Nonsense We Put up With: Complexity, Agile Gone Wrong and Enterprise Decision Making

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Recently, I’ve come across a few articles that – although about ostensibly different subjects – share a common theme: When trying to create business value through software and devising the structures required to do so we all too often put up with wasteful processes, politics and toxic behaviour patterns that not only do not contribute to our goal but are downright detrimental.

First, there’s this transcript of a talk Martin Fowler gave at Agile Australia this year: The State of Agile Software in 2018.

In this talk he paints a dismal picture of agile software development or rather of what it has become. While proponents of agile software development set out to free software development processes from the shackles of scientific management the actual implementation of agile processes in organisations frequently is but a thin veneer over the same old processes or in some cases even further entrenches harmful patterns and habits.

Fowler also refers to an article titled Dark Scrum by Ron Jeffries that delves more deeply into how Scrum or other agile methodologies often are abused to achieve precisely the opposite of what they were actually meant to accomplish.

Then there’s Eberhard Wolff writing about complexity and how we secretly – or perhaps not so secretly at all – worship it.

Finally, Ian Miell provides an in-depth analysis on Why Are Enterprises So Slow?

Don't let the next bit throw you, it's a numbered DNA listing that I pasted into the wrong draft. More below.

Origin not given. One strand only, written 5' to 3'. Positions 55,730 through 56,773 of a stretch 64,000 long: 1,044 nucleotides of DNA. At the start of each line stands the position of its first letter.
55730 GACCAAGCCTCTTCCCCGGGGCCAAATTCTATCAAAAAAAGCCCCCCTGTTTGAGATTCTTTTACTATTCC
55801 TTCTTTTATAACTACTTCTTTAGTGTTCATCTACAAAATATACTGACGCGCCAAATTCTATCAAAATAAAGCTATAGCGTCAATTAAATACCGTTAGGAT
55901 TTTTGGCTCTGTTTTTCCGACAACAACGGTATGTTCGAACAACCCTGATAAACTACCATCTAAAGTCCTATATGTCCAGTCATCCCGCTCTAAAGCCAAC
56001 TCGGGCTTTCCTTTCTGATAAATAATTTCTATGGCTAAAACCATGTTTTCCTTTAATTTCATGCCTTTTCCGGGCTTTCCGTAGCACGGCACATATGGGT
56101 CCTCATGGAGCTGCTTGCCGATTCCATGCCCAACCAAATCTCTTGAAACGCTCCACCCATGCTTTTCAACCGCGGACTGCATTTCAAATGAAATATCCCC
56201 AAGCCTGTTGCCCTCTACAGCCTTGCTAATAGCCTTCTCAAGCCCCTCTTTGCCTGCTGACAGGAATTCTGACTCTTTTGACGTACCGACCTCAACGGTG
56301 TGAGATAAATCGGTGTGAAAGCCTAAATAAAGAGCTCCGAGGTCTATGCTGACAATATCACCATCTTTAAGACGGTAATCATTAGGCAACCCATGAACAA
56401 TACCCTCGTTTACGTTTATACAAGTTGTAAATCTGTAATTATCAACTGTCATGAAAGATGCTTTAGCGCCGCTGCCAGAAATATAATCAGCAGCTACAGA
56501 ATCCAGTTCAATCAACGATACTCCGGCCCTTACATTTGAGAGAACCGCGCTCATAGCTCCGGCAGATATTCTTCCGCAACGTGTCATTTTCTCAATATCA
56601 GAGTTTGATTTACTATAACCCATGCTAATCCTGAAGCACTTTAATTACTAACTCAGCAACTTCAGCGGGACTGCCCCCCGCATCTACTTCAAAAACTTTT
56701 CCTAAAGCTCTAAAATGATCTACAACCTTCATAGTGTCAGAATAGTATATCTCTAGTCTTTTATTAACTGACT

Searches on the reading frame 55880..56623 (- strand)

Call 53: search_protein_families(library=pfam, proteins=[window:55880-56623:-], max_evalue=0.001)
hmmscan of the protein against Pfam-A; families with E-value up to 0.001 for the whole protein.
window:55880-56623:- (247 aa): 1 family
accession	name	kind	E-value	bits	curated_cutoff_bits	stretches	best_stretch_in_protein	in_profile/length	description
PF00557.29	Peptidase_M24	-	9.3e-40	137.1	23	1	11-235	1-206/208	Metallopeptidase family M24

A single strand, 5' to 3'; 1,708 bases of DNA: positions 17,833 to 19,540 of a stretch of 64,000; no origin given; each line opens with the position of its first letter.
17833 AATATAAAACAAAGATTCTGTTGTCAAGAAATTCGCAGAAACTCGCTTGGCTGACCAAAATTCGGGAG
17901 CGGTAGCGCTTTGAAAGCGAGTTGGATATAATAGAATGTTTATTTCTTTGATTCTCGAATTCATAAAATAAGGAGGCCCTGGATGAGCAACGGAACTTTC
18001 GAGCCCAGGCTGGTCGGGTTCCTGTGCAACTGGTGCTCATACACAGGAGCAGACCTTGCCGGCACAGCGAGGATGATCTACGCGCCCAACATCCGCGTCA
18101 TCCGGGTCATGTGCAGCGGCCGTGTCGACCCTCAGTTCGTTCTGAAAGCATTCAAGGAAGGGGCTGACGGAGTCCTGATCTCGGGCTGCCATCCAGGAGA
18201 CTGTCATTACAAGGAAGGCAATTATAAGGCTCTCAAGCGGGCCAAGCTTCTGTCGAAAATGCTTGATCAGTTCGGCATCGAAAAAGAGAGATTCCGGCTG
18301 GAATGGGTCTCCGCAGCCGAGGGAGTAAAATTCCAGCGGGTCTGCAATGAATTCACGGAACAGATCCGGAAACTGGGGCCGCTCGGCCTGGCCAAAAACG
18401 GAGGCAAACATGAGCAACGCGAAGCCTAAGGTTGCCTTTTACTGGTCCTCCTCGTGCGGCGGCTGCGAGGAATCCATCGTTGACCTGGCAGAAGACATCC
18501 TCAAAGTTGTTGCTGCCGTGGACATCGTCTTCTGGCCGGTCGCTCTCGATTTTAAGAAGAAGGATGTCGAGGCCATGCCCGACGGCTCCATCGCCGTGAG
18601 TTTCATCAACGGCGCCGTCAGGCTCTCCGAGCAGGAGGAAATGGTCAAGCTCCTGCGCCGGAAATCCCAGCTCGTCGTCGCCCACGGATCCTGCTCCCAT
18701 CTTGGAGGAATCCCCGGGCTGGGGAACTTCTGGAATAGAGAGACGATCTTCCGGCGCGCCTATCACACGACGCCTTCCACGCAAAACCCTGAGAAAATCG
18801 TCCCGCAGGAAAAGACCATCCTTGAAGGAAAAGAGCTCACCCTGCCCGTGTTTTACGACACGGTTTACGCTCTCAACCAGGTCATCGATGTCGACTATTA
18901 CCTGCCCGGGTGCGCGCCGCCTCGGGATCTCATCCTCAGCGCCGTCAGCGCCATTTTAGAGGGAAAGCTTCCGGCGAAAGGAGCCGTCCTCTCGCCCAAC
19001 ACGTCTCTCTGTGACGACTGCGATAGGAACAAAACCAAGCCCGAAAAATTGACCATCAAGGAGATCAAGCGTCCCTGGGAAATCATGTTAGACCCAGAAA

All of these articles deal with common problems we’re facing when trying to create software in order to extend and improve organisations’ capabilities. Interestingly, none of these common issues is about technical matters or technology choices but about organisational patterns – or rather anti-patterns – which, though typically claimed to enable software development or making it more efficient and less wasteful, often achieve the exact opposite: Instead of enabling developers to do their work and take responsibility for the results they deprive developers of agency and further agendas which at best are ancillary to the software creation process and at worst are directly opposed to actually creating value.

These anti-patterns tend to favour politics and power for their own sake instead of fostering independent and agile decision making. They enshrine traditional structures and power dynamics in lieu of breaking them up in order to achieve a common goal.

About the author: Bjoern
Independent IT consultant, entrepreneur

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